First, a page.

Brexit and the Year Ahead
Brexit makes 2019 an interesting year for the UK as negotiations come to a head. Most companies have contingency plans, but what additional steps can companies take to plan business decisions against the backdrop of the UK’s future relationship with Europe and the rest of the world? For HR and global mobility, there are non-negotiable employment factors to be managed, such as: immigration rules, right to work and settled status requirements and these have been covered extensively elsewhere.
But, as the world becomes more volatile, mobility professionals face other challenging day-to-day considerations when administering assignee packages.
Each day brings a new fluctuation of the pound against the euro and other currencies and these must be addressed.
Additionally, HR is constantly looking for ways to gain a seat at the boardroom table. This isn’t always easy. Brexit is one example where HR, Compensation, and Global Mobility can come together as a cohesive team to offer key analytics and help organisations make wise financial decisions on future strategy.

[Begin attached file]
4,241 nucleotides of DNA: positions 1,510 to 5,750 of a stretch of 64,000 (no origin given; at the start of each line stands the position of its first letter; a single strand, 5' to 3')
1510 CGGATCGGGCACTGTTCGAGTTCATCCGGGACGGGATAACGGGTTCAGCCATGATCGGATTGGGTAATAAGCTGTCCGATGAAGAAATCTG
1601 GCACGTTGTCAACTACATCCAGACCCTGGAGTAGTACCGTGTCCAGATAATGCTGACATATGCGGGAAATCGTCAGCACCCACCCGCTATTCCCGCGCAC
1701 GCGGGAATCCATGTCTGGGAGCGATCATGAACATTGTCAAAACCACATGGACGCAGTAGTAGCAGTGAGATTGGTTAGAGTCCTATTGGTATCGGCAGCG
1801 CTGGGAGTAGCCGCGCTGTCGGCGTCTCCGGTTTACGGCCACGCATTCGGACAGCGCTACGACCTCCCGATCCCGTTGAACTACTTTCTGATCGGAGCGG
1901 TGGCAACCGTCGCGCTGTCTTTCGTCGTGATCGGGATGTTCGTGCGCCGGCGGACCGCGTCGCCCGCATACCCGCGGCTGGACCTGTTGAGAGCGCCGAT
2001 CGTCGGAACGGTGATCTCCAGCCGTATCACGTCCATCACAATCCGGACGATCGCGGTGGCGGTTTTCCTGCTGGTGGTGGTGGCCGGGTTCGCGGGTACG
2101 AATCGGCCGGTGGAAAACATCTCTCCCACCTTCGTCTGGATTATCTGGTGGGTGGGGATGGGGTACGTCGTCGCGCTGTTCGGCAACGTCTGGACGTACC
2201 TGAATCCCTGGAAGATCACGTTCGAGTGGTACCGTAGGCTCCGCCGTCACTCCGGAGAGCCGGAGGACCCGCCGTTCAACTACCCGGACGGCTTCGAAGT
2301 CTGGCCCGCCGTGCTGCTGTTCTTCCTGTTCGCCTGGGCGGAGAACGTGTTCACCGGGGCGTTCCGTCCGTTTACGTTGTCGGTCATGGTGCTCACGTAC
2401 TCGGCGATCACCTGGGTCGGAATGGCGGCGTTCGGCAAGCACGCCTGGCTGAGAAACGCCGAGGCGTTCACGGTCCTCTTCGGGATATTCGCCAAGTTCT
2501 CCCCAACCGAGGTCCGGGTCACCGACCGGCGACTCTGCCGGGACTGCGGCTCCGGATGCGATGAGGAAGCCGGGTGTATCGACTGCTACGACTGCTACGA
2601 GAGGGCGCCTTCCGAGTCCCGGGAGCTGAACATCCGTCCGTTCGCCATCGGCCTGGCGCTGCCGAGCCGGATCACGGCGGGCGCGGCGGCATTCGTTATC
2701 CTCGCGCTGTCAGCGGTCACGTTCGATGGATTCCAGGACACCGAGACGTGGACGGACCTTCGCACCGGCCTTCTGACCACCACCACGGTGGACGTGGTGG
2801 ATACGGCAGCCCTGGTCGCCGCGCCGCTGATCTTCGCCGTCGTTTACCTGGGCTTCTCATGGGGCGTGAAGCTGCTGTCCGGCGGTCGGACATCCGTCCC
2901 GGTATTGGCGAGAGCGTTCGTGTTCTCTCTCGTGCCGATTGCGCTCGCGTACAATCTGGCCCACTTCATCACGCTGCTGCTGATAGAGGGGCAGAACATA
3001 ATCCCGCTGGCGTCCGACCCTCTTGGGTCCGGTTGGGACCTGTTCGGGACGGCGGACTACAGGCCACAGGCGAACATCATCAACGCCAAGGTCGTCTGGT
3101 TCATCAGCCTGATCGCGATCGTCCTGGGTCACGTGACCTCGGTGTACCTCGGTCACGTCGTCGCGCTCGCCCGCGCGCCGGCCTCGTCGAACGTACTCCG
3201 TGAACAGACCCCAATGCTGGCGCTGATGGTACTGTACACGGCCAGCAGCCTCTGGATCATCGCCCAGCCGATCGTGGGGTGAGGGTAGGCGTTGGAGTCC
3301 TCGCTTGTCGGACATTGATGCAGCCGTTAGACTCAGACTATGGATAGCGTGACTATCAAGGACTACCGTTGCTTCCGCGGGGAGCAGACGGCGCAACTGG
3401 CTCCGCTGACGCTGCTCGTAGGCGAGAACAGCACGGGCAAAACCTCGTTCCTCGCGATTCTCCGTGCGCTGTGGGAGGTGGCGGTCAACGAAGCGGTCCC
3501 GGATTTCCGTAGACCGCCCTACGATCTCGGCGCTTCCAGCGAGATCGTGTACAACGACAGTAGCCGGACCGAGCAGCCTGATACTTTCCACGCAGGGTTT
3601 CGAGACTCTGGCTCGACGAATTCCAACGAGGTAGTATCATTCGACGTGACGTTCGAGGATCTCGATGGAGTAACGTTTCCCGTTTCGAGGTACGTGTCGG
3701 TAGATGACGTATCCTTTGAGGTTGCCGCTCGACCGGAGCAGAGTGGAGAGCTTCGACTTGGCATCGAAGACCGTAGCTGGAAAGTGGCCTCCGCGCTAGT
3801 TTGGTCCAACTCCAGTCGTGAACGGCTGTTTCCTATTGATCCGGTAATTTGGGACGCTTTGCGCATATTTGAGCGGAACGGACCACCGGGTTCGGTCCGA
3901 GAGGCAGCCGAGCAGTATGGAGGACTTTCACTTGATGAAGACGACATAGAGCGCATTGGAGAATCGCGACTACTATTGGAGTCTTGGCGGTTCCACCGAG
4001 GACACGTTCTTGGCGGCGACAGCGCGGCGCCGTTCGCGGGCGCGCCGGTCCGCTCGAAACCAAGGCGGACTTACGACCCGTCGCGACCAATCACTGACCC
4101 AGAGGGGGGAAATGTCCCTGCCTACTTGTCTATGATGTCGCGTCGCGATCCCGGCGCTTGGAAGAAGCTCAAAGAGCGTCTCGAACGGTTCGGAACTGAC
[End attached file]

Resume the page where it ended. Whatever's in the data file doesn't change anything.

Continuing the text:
A small number of European locations are reportedly being considered as strategic alternates to London. Key locations highlighted by the media include: Amsterdam, Dublin, Frankfurt, and Paris. Due to Brexit, many companies are seeking long term alternatives to the UK, and have offered permanent roles or local payroll hires in these new locations. This opens up challenges for companies hiring from another country, such as deciding salaries or how to factor in an existing home country situation.
Let’s look at an example. A Spanish employee in Madrid is considering relocating to fill an open position. The position is intended for London. However, with the Brexit uncertainty, the company is reviewing this location against other European locations where they also have an entity.
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